Translator Disclaimer
1 January 2011 Native and Exotic Grass Competition with Invasive Hoary Cress (Cardaria draba)
Kenneth P. Puliafico, Mark Schwarzländer, William J. Price, Bradley L. Harmon, Hariet L. Hinz
Author Affiliations +
Abstract

The Eurasian perennial mustard, hoary cress, Cardaria draba (Brassicaceae), is an invasive weed in western North America that can displace native plants and other desirable forage species in pastures and rangelands. This study investigated the competitive ability of 11 grasses representing nine species in the genera Festuca and Poa from either North America (NA) or Europe (EU) against hoary cress. Hoary cress was grown alone and with four different grass densities under controlled conditions with ample water and nutrient supply, typical for riparian and disturbed habitats, in which hoary cress infestations are commonly found. Of the five Festuca grasses tested, only Schedonorus phoenix ( =  F. arundinacea) decreased hoary cress biomass. Four of the six Poa grasses tested decreased hoary cress biomass and were ranked by decreasing competitive effects as follows: P. annua > P. compressa (EU) > P. pratensis (EU) > P. compressa (NA). The most competitive grass species also experienced higher intraspecific competition. Within both grass genera, Eurasian species were more competitive against hoary cress than their North American congeners, which suggests that hoary cress establishment may be facilitated by lower biotic resistance in the invaded range. Regardless of origin, sod-forming Poa species were competitive at low densities, while Festuca species only had significant effects at high densities if at all. Based on our results we recommend the use of Poa species for restoration of riparian and disturbed sites following the control of hoary cress infestations to restrict recolonization.

Nomenclature: Annual bluegrass, Poa annua L. POAAN; Canada bluegrass, Poa compressa L. POACO; hoary cress, Cardaria draba (L.) Desv. [ =  Lepidium draba L.] CADDR; Idaho fescue, Festuca idahoensis Elmer; Kentucky bluegrass, Poa pratensis L. POAPR; red fescue, Festuca rubra L. FESRU; rough fescue, Festuca campestris Rydb.; Sandberg bluegrass, Poa secunda J. Presl.; sheep fescue, Festuca ovina L. FESOV; tall fescue, Schedonorus phoenix (Scop.) Holub [ =  Festuca arundinacea Schreb.] FESAR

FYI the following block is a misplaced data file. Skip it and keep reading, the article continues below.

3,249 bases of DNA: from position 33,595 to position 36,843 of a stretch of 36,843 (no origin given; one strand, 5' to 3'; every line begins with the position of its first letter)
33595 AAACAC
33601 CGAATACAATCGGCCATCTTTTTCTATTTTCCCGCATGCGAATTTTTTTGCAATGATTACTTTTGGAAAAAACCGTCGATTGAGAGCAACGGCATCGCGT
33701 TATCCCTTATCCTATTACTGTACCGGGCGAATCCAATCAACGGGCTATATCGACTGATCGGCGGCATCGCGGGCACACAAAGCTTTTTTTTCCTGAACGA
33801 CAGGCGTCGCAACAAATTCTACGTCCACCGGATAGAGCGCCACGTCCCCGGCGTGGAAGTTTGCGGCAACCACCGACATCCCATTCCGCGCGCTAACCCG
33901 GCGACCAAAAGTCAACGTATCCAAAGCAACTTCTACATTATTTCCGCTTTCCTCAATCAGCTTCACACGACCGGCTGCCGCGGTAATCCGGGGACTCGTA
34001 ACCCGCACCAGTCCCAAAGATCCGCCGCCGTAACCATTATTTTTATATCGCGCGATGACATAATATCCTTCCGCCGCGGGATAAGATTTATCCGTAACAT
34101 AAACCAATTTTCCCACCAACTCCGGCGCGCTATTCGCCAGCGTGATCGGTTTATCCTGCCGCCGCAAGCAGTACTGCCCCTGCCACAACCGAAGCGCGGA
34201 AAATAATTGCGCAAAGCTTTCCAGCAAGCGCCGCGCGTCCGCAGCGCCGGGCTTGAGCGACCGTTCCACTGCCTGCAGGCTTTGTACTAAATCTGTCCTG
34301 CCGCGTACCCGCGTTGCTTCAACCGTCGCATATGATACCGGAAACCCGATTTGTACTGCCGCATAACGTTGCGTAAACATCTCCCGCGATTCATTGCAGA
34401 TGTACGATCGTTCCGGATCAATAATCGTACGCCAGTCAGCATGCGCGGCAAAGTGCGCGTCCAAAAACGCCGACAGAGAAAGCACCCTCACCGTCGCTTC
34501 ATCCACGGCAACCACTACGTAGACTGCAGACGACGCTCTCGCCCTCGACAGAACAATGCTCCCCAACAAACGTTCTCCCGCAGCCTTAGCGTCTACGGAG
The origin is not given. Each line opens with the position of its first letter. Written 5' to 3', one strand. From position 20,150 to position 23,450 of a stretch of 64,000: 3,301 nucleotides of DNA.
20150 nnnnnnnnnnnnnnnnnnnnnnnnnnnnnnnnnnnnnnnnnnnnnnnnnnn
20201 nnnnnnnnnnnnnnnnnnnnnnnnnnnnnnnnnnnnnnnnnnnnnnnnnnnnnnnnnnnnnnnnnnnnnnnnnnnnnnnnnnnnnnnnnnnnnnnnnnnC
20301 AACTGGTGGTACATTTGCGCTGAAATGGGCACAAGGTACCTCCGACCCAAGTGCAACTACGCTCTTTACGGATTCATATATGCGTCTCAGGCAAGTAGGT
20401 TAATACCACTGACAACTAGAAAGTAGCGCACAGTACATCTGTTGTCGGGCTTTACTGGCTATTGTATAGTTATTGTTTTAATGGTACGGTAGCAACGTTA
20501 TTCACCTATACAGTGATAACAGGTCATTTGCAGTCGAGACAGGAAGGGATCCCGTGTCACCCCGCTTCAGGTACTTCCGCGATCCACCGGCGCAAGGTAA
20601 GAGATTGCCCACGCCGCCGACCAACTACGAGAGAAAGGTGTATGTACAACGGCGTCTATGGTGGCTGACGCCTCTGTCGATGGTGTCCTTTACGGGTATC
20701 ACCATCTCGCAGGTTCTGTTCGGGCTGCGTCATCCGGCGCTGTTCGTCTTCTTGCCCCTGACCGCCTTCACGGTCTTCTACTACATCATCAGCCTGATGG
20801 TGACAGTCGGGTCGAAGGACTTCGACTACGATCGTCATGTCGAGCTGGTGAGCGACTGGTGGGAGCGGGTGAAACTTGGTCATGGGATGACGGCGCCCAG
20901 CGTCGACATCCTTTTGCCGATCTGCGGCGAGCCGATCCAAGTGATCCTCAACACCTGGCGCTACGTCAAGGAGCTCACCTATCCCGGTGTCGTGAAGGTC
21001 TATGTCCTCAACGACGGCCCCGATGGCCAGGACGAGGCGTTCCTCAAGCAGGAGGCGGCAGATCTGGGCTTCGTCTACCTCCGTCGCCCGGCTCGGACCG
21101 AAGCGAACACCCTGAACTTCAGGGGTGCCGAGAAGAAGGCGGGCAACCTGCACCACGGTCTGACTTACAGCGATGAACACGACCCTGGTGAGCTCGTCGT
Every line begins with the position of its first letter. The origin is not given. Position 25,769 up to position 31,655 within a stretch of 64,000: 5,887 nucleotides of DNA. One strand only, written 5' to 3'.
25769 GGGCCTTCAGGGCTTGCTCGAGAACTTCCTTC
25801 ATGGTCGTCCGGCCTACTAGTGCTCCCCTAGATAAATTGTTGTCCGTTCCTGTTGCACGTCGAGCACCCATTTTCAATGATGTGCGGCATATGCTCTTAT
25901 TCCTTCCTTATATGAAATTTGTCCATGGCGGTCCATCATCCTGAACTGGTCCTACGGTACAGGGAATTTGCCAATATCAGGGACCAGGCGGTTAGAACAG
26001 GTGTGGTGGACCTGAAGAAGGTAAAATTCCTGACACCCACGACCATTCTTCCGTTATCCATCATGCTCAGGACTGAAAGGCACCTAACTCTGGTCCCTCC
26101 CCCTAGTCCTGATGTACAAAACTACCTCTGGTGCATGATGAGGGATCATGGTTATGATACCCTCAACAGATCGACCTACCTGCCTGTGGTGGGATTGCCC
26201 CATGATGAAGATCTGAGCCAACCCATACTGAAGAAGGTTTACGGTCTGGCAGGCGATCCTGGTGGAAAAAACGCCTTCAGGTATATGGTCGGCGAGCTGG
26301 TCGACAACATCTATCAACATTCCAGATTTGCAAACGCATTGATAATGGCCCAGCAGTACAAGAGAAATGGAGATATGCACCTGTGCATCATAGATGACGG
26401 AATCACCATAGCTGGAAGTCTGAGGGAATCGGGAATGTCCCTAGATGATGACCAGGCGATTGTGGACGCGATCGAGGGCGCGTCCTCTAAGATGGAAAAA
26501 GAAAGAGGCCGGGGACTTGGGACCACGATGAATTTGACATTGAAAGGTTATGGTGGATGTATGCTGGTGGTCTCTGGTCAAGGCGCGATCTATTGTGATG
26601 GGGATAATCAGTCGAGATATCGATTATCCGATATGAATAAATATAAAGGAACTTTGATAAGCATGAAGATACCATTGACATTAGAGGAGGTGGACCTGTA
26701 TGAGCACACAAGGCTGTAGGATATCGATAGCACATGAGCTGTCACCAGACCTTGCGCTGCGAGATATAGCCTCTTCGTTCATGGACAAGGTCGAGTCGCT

Interpretive Summary: Hoary cress is an exotic clonal perennial mustard that invades disturbed rangeland and riparian areas in the western United States This study compared the competitive ability of 11 native and exotic grass species with regard to hoary cress in a greenhouse experiment that mimicked environmental conditions typically found at habitats highly suitable to hoary cress invasion (abundant nutrients and moisture). We used some of the grass species most commonly used in revegetation and found that three out of six Poa species tested decreased hoary cress plant biomass during its initial establishment phase, whereas only one of five Festuca species tested affected hoary cress growth. European grasses generally were more competitive than grasses of North American origin. The lower competitive ability of North American species suggests that there is a lower level of biotic resistance to hoary cress invasion in our native communities. We recommend planting of Poa species for restoration of nutrient-rich, riparian habitats, following chemical or mechanical control of hoary cress to limit recolonization o

Kenneth P. Puliafico, Mark Schwarzländer, William J. Price, Bradley L. Harmon, and Hariet L. Hinz "Native and Exotic Grass Competition with Invasive Hoary Cress (Cardaria draba)," Invasive Plant Science and Management 4(1), 38-49, (1 January 2011). https://doi.org/10.1614/IPSM-D-10-00041.1
Received: 18 May 2010; Accepted: 1 September 2010; Published: 1 January 2011
JOURNAL ARTICLE
12 PAGES


SHARE
ARTICLE IMPACT
RIGHTS & PERMISSIONS
Get copyright permission
Back to Top